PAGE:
That rule doesn’t seem to apply to in-car technology though.
Perhaps in deference to the jobless Millennials they know will be most interested in these features, carmakers have begun to build lineups of connected cars from the bottom up. That means a lot of great tech is available in entry-level models for a relatively low price.
We’ve rounded up the best of what you can get for under $20,000. While not all of the equipment mentioned here is standard, it should still be available for less than that although local dealer supplies may vary.
To appeal to young customers who want tech, but don’t have a lot of money, General Motors has been concentrating features at the bottom end of its lineup.
That’s why the Chevrolet Sonic has enough to gadgets to make an Apple Store blush. The available MyLink Radio package includes Pandora, TuneIn, and Stitcher, plus the Siri Eyes Free voice-recognition system for compatible iPhones.
The Sonic is also one of the many GM models that gets OnStar 4G LTE, and its built-in Wi-Fi hotspot, for the 2015 model year. The hotspot can handle up to seven devices (not that you’d ever get that many people in a Sonic), with service provided by AT&T.
The Spark offers all of the same tech as the Sonic, but in a slightly smaller package at a slightly lower price point. The electric Spark EV is also worth a look, although it exceeds our $20,000 budget (before incentives are factored in), and is only available in California and Oregon.
The littlest Ford packs plenty of tech from its big brothers. The Fiesta comes standard with Sync voice control and the Sync Applink bridge feature for smartphones. Buyers can also upgrade to the full MyFord Touch infotainment system (expect the new Sync 3 system soon), HD and SiriusXM Satellite Radio, and navigation with SiriusXM Traffic and TravelLink.
For the paranoid, there’s also MyKey, which allows owners to restrict how the car is used with settings like a speed limiter and audio-system mute when other people are driving it.
The Honda Fit is a spacious, fun-to-drive pod for carrying around your smartphone. The available 7-inch touch-screen, and Honda Link smartphone integration make sure that phone is doing more than just sitting in a storage cubby, while Bluetooth streaming audio and Pandora capability can provide a soundtrack for any drive.
Related: Most tech-savvy cars under $30,000
For better or worse, the Kia name has always been synonymous with affordability, so naturally one of the Korean carmaker’s products earns a spot on this list. The 2015 Kia Forte can be had with SiriusXM-capable audio (on the top EX trim level) as well as the UVO infotainment system with eServices telematics within our budget. Spend a little bit more, and you can also get a 4.2-inch LCD display in place of a traditional gauge cluster.
Nissan Versa Note
The Versa Note is the most attractive version of Nissan’s subcompact yet, but that’s not saying much. What is truly worth noting (no pun intended) are the tech features available at the Versa’s low price point.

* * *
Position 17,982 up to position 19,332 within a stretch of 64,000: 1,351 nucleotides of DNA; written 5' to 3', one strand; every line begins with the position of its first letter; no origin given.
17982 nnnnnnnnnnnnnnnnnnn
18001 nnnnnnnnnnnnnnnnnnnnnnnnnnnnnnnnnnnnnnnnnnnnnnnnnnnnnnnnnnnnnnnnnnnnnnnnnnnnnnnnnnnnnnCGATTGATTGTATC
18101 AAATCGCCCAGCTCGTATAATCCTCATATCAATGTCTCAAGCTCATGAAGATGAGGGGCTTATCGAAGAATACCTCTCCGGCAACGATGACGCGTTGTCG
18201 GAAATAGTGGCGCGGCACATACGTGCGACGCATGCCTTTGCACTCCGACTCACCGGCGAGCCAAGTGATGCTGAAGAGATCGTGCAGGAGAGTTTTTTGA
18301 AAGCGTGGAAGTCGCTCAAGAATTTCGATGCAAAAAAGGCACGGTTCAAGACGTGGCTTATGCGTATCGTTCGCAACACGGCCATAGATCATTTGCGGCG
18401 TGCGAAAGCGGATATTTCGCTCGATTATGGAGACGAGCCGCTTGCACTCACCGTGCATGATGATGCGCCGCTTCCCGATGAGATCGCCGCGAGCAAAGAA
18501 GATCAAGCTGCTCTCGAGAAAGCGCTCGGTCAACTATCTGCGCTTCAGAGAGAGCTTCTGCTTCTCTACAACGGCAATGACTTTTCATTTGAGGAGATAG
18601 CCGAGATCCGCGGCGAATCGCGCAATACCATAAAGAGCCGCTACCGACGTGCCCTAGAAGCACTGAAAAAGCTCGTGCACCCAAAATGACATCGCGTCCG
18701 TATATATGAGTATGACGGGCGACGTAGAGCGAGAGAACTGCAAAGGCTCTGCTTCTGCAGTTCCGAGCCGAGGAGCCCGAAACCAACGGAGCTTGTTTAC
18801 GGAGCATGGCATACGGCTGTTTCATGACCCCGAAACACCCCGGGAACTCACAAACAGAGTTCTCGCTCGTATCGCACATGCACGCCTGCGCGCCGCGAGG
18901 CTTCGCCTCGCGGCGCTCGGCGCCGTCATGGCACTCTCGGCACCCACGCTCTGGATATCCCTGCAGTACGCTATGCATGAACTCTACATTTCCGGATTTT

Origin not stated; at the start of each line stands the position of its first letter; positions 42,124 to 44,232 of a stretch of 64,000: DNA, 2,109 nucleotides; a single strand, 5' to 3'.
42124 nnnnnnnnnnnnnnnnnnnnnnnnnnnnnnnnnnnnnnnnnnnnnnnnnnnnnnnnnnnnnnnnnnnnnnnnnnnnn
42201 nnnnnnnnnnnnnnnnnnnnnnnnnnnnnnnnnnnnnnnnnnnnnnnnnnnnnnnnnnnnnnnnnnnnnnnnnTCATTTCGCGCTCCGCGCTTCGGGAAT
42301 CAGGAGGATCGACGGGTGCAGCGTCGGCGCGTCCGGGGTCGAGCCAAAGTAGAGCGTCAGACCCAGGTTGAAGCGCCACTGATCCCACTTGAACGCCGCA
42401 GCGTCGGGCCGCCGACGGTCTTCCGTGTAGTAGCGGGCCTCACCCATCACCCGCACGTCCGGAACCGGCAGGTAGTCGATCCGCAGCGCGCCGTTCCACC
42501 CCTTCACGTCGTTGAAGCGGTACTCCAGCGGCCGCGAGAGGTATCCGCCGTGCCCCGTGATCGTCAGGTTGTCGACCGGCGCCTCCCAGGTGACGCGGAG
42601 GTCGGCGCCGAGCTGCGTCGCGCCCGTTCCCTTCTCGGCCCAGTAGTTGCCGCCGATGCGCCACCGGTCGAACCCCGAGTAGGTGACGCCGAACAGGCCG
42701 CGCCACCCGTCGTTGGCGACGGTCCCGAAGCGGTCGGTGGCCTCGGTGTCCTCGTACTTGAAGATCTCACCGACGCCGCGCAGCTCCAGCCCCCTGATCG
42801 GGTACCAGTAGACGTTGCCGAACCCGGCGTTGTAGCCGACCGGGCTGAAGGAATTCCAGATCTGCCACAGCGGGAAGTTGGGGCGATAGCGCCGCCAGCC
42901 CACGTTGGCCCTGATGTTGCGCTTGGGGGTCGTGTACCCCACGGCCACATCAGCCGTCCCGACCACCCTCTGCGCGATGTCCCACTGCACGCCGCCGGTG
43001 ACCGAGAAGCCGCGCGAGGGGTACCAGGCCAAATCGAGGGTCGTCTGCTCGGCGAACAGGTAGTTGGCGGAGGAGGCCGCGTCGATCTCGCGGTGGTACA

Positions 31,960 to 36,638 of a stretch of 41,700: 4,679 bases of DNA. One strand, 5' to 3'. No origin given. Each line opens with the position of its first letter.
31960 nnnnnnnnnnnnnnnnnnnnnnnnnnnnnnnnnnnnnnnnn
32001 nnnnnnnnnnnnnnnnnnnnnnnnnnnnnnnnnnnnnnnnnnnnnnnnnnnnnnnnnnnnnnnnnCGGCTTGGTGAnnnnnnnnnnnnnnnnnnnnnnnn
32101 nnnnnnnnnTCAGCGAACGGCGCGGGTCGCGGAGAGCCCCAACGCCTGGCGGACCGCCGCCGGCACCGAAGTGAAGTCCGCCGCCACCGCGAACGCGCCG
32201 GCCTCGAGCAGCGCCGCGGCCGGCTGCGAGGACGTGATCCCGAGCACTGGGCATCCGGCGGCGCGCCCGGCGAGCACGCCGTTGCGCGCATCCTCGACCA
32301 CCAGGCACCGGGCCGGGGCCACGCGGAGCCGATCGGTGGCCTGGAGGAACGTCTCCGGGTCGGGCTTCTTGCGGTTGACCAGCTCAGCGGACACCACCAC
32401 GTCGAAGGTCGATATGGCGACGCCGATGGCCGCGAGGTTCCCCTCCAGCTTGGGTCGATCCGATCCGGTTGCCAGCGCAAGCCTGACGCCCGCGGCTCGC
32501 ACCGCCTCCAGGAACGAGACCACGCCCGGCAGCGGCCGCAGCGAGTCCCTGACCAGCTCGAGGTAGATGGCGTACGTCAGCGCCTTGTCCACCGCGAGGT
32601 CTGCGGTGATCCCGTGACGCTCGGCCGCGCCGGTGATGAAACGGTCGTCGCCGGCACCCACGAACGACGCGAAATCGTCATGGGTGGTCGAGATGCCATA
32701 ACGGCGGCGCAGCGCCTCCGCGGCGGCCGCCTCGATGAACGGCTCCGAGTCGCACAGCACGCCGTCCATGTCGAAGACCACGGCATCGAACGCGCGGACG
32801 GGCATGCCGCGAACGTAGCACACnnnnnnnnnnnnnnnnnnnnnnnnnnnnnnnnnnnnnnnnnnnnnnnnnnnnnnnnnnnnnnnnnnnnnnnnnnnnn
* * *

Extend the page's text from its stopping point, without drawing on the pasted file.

Even the base S model comes standard with Bluetooth, while the top SL gets NissanConnect with Mobile Apps, Nissan’s version of the smartphone connectivity features many of its competitors are already hawking. Bluetooth streaming audio, hands-free texting, and navigation round out the roster of connected features.
There’s something to be said about a very basic car that strips away comfort and nonessential fluff to keep the price down. In this age of increased in-car tech, that’s harder to do, but the 2016 Scion iA manages to strike a good balance.
Scion’s new sedan is about as basic as a car can get, but it still manages to squeeze some tech features in as standard equipment. That includes a 7.0-inch touchscreen display, voice controls, a rearview camera, and a pair of USB ports. Like the rest of the iA, it’s not fancy, but it provides a decent level of functionality at a low price. And at $16,495 (including destination), the iA is priced very low indeed.
After years of neglect, Scion is adding two new models for 2016. The second part of that duo, the iM hatchback, also offers a decent amount of tech for the price. That includes a six-speaker Pioneer audio system with 7.0-inch display screen and iPod connectivity, as well as a 4.2-inch TFT information display that supplements the analog gauges. A rearview camera and Bluetooth are standard as well.
For the 2015 model year, Subaru’s compact Impreza got a refresh that includes some notable tech upgrades. The Impreza now comes standard with an infotainment system featuring a 6.2-inch touchscreen, HD Radio compatibility, Bluetooth phone and streaming audio, and Subaru’s Starlink app system with Aha integration.
If you’re willing to spend a little bit more than $20,000, the standard system can be upgraded with a 7.0-inch screen that features tablet-like swipe controls, as well as a navigation system.
Subaru’s EyeSight system is also available as an option. It uses a windshield-mounted camera to enable adaptive cruise control and automatic braking.
With the latest Corolla, Toyota hopes to effect a more youthful image, so it’s emphasizing connectivity to get those whipper-snappers behind the wheel.
The midlevel Corolla LE comes standard with Entune Audio, which includes a 6.1-inch touchscreen display, voice recognition, and streaming via Bluetooth. There’s also an Entune Premium Audio upgrade bundled with navigation that includes HD Radio and Toyota’s App Suite, which includes Facebook, Pandora, and Yelp.
That should get those kids’ attention.
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